Judy’s sloppy joe

1 lb. ground beef
1 15-oz. can of beans (any kind you want), rinsed and drained
½ c. chopped onion
½ c. diced celery
2 Tbsp. bacon drippings (If you can’t bring yourself to use it in this health-conscious age, use vegetable oil, but the bacon flavor really makes a difference.)
¼ c. ketchup
1½ Tbsp. Worcestershire
Dash of Tabasco
1 tsp. salt
⅛ tsp. pepper
¼ tsp. oregano
¼ c. dry red wine
1 Tbsp. A-1 sauce (If I don’t have this, omit it; I can never tell the difference.)

Cook onion in bacon drippings. Add beef and brown. Add remaining ingredients and simmer 20 to 30 minutes.

Other projects simmer in the back of my mind—a novel set in the Scottish Highlands, a memoir, maybe a fictional bio of an early female pilot in this country. Lots of projects for a woman of advancing years—I’ll write my way into what I hope is a far-distant grave.


JudyCasualPortrait 002Judy Alter is the author of six books in the Kelly O’Connell Mysteries, two books in the Blue Plate Café Mysteries; and two in the Oak Grove Mysteries. Pigface and the Perfect Dog follows The Perfect Coed in this series of mysteries set on a university campus. Judy is no stranger to college campuses. She attended the University of Chicago, Truman State University in Missouri, and Texas Christian University, where she earned a Ph.D. and taught English. For twenty years, she was director of TCU Press, the book publishing program of the university. The author of many books for both children and adults primarily on women of the American West, she retired in 2010 and turned her attention to writing contemporary cozy mysteries.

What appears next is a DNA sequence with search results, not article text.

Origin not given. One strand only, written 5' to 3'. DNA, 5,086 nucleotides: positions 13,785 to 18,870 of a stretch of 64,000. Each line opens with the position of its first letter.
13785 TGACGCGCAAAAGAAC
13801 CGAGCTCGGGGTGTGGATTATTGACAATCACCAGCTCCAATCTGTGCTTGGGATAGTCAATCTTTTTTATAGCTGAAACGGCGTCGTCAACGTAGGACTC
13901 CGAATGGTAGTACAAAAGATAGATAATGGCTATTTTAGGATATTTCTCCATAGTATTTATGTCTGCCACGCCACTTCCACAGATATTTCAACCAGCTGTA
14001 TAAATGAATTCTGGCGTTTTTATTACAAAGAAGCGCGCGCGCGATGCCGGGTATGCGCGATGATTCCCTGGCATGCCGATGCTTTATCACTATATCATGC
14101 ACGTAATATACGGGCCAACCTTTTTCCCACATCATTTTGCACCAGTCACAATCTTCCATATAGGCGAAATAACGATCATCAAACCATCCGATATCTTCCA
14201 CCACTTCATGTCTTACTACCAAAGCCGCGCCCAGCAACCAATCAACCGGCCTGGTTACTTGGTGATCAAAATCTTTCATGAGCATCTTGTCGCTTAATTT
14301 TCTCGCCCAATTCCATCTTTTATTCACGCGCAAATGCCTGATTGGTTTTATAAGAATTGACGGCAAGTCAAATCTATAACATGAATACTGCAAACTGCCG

She holds awards from the Western Writers of America, the National Cowboy Museum and Hall of Fame, and the Texas Institute of Letters. She was inducted into the Texas Literary Hall of Fame and recognized as an Outstanding Woman of Fort Worth and a woman who has left her mark on Texas. Western Writers of America gave her the Owen Wister Award for Lifetime Achievement and will induct her into its Hall of Fame in June 2015.

The single parent of four and the grandmother of seven, she lives in Fort Worth, Texas, with her perfect dog, Sophie.

Follow her at (Amazon);

her blog:;

and Facebook:

Pigface and the Perfect Dog

The Color of Fear


Guest Post: Steve Liskow

A big Mysteristas welcome to Steve Liskow, author of Hit Somebody, and a two-time winner of the Black Orchid Novella Award.

HitSomebody_cover_full-sizecF. Scott Fitzgerald’s Last Laugh

Going back at least as far as Erle Stanley Gardner, one of the major mystery plots involves the person who is finally proven innocent of wrongdoing. Scott Turow and John Grisham have financed their golden years with the same story, and Harper Lee’s masterpiece turns the story on its head by having Tom Robinson unfairly convicted of a crime he didn’t commit.